J.P. Losman is my pick here. He starts the season with games on the road at New England and Miami, followed by home games against the Jets and Vikings, and then on the road to Chicago. Kelly Holcomb will likely be in the starting lineup in Week 6 against Detroit, but until then, Losman is a great bet to put up some very low numbers, with a negative point week a strong possibility.

RB: Your ideal RB candidate will get 8-12 carries a game, every game. That usually means the slightly lesser half of a running back by committee. Unfortunately, going into the season it's awfully tough to guess at who that will be. There's no way right now to say who is going to end up with the majority of the carries in Tennessee or Houston.

For at least your first two running backs in this contest, I'd recommend staying away from these risky situations and instead look for starting running backs in poor offenses that will most likely get at least eight carries a game. No one fits this description better than first ballot Loser League Hall of Famer Kevan Barlow. Barlow was the best Loser League performer in 2004, and kept up his strong performance for most of 2005. As the starter for the New York Jets, Barlow should continue to average under 3.5 yards per carry while failing to find the end zone.

For the second year in a row, I'm going to pair Barlow up with Fred Taylor. Taylor is ideal for this format because he is regularly pulled at the goal line. There is very little risk that Taylor will have a big scoring week when Derrick Wimbush or LaBrandon Toefield are on the field when Jacksonville is inside the five-yard line. Taylor should be good for 6-7 points a week, a perfectly acceptable total from one of your running backs.

I'll go back to Green Bay for my final running back and select Ahman Green. Green is listed as the starting tailback for the Packers, but likely will share carries with Samkon Gado and Najeh Davenport as the season wears on, especially inside the goal line. Green was ineffective in the few games he played last year, never finding the end zone or rushing for more than 58 yards in a game. Behind an offensive line that doesn't look to be improved from last year, Green is not a good bet to have success this season, making him the perfect Loser League player.

WR: The key to a championship caliber Loser League franchise is your wide receivers. It is also the toughest position to pick. This is the position where you stand the best chance of putting up consistently low numbers every week. You want your two wide receivers to combine for under ten points a week. What you want to look for are #2 or #3 wide receivers on bad offenses, or receivers that are in decent offenses, but don't get looks in the red zone.

Peerless Price was a great Loser League performer in Atlanta and should return to his previous level of performance now that he is a starter in Buffalo. In his two years in Atlanta, Price had 13 games in which he scored three or fewer points while only scoring six touchdowns. After signing a ridiculous free agent contract this off-season, Price will see enough playing time to get his two catches per game.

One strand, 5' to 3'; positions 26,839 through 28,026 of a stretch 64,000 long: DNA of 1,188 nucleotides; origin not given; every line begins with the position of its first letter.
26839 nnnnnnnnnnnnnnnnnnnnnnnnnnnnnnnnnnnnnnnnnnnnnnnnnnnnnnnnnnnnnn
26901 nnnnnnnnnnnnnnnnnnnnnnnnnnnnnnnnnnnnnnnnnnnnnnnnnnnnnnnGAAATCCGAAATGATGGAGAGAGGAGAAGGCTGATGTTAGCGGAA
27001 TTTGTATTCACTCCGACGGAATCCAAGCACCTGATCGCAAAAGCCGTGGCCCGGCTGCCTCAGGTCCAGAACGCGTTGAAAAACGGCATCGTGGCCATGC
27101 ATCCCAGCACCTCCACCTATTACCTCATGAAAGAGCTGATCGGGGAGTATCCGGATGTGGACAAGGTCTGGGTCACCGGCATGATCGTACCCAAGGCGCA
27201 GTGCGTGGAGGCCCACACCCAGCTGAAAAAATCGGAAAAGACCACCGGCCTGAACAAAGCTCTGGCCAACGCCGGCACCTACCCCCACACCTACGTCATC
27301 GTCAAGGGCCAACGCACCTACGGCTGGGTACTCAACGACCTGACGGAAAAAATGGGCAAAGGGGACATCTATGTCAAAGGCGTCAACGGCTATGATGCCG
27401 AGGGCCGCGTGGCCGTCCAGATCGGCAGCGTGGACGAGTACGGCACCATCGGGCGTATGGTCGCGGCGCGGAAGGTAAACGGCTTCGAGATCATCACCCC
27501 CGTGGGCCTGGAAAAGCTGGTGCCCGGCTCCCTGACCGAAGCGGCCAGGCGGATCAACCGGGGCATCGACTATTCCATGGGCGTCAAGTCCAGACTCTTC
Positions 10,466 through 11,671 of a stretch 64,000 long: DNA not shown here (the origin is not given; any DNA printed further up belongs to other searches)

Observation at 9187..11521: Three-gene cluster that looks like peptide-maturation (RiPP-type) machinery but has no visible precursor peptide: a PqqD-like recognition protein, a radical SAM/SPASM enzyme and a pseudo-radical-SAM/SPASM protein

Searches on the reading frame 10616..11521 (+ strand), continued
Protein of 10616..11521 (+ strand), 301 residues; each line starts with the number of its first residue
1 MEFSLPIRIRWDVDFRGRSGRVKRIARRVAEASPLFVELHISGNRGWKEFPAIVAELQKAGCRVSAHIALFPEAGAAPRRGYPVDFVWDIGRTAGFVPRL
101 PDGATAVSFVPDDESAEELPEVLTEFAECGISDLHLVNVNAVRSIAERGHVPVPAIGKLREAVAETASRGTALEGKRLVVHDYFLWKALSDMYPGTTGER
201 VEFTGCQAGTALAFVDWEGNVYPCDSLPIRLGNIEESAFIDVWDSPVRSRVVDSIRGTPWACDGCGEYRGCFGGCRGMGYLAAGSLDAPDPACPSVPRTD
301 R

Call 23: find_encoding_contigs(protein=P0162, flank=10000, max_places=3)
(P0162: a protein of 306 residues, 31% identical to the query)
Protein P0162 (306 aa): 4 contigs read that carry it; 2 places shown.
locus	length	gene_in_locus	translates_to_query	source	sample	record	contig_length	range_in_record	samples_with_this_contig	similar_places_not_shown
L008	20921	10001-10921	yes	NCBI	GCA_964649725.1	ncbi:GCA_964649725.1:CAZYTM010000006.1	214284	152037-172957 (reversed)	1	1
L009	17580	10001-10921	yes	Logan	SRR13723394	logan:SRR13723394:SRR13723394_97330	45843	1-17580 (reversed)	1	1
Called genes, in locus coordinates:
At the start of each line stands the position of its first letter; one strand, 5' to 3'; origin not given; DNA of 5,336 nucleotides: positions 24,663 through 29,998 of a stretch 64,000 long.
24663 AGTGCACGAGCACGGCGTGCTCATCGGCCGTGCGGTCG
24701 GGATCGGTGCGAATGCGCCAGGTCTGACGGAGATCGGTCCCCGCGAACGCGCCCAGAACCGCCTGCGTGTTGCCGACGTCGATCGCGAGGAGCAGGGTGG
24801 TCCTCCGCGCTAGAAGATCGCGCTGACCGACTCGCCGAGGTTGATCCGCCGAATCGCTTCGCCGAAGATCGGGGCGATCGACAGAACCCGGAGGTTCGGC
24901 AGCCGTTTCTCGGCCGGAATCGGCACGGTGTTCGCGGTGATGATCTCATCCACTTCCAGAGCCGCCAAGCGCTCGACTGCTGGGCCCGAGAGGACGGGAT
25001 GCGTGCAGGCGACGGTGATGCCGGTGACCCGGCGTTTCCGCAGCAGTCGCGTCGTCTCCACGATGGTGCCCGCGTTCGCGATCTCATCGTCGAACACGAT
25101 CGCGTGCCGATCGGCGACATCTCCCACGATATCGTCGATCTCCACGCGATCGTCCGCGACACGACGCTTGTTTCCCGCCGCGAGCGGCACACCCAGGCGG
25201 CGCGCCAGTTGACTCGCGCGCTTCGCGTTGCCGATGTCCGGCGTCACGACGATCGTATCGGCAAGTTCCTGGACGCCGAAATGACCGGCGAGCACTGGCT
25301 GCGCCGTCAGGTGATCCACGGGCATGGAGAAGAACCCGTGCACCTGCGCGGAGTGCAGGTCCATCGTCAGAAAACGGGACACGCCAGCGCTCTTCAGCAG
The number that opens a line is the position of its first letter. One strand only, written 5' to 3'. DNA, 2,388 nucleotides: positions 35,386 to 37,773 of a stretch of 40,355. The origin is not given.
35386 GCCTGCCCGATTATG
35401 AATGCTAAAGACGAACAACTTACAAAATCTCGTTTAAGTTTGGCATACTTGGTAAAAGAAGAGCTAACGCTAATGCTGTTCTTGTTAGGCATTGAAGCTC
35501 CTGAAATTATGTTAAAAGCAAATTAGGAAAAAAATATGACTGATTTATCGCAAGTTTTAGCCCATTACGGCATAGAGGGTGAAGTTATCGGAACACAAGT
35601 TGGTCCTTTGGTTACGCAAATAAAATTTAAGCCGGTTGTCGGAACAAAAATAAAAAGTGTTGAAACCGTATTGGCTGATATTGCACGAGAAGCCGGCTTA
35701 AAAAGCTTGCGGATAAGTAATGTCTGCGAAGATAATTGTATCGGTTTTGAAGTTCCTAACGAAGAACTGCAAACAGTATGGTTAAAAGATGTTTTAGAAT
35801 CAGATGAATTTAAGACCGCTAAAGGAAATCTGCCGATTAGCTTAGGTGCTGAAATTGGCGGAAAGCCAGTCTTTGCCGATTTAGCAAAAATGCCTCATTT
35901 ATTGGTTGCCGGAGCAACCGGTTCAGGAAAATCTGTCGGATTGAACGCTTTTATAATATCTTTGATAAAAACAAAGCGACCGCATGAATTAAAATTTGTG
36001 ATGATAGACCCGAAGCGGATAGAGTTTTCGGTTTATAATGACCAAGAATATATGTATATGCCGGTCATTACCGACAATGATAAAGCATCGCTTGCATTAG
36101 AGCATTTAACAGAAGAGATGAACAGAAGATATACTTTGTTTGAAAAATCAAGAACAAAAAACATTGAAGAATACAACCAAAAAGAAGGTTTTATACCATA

With all of the weapons the Giants have on offense, it is unlikely 32-year-old Amani Toomer will match his seven touchdowns from last season. It is likely, however, that Toomer will get a few balls thrown in his direction every game, avoiding the dreaded penalty. The latest KUBIAK projections say Toomer will pick up a hair over 620 yards and three touchdowns this season. That's an average of five points a game, making Toomer a reliable low scoring Loser League player.

For my third receiver, I'll be a bit more risky and take Arnaz Battle from San Francisco. I'm a big fan of grabbing guys like Battle, number two receivers on bad offenses. When he gets his two receptions a game, it's highly unlikely that one of them will be in the end zone. There's a high penalty risk here, but with Toomer and Price, I can manage that risk in hopes of the occasional two-reception, 11-yard day from Battle.

K: Neil Rackers used to be a guaranteed first round pick in our weekly Loser League draft back when he was a Bengal. Oh, how times have changed.

When you look for a Loser League kicker, you are looking for two things: low field goal accuracy and/or a low scoring offense. Kris Brown of Houston meets both criteria. Brown is regularly one of the least accurate field goal kickers in the NFL. He plays on an offense that is regularly in the bottom half of the league in scoring. With Domanick Davis out for the foreseeable future, there isn't much reason to expect that to change.

The Jets should have an offense that is even worse than Houston's, and a kicker not much more accurate than Brown. Mike Nugent was successful on only 78.6 percent of his field goals as a rookie. I won't need to worry about him racking up extra points and sabotaging a great Loser League week because his offense found the end zone one too many times.

Click here to begin!


by White Rose Duelist (not verified) :: Thu, 08/31/2006 - 3:04pm

I have a freakishly long team name. I hope it doesn't break the system (unless I lose point for every character above 40).

ContentLink decided, when I was looking at kickers, that I really, truly needed Sebastian Janikowski merchandise.

by Wanker79 (not verified) :: Thu, 08/31/2006 - 3:32pm

Anyone else with the marbles to pick Edge?

by PackMan (not verified) :: Thu, 08/31/2006 - 3:55pm

Why is there no defense. I would love to try to pick the D that will allow the most yds and points while failing to make any turnovers.

Though, I guess it wouldn't make a difference, since we would all have KC.

by JKL (not verified) :: Thu, 08/31/2006 - 4:08pm

What we need is a loser league auction. It's fine, but too easy, to simply say that Barlow must be on your team.

But how much are you willing to pay to lock up the steady, guaranteed non-production of Barlow?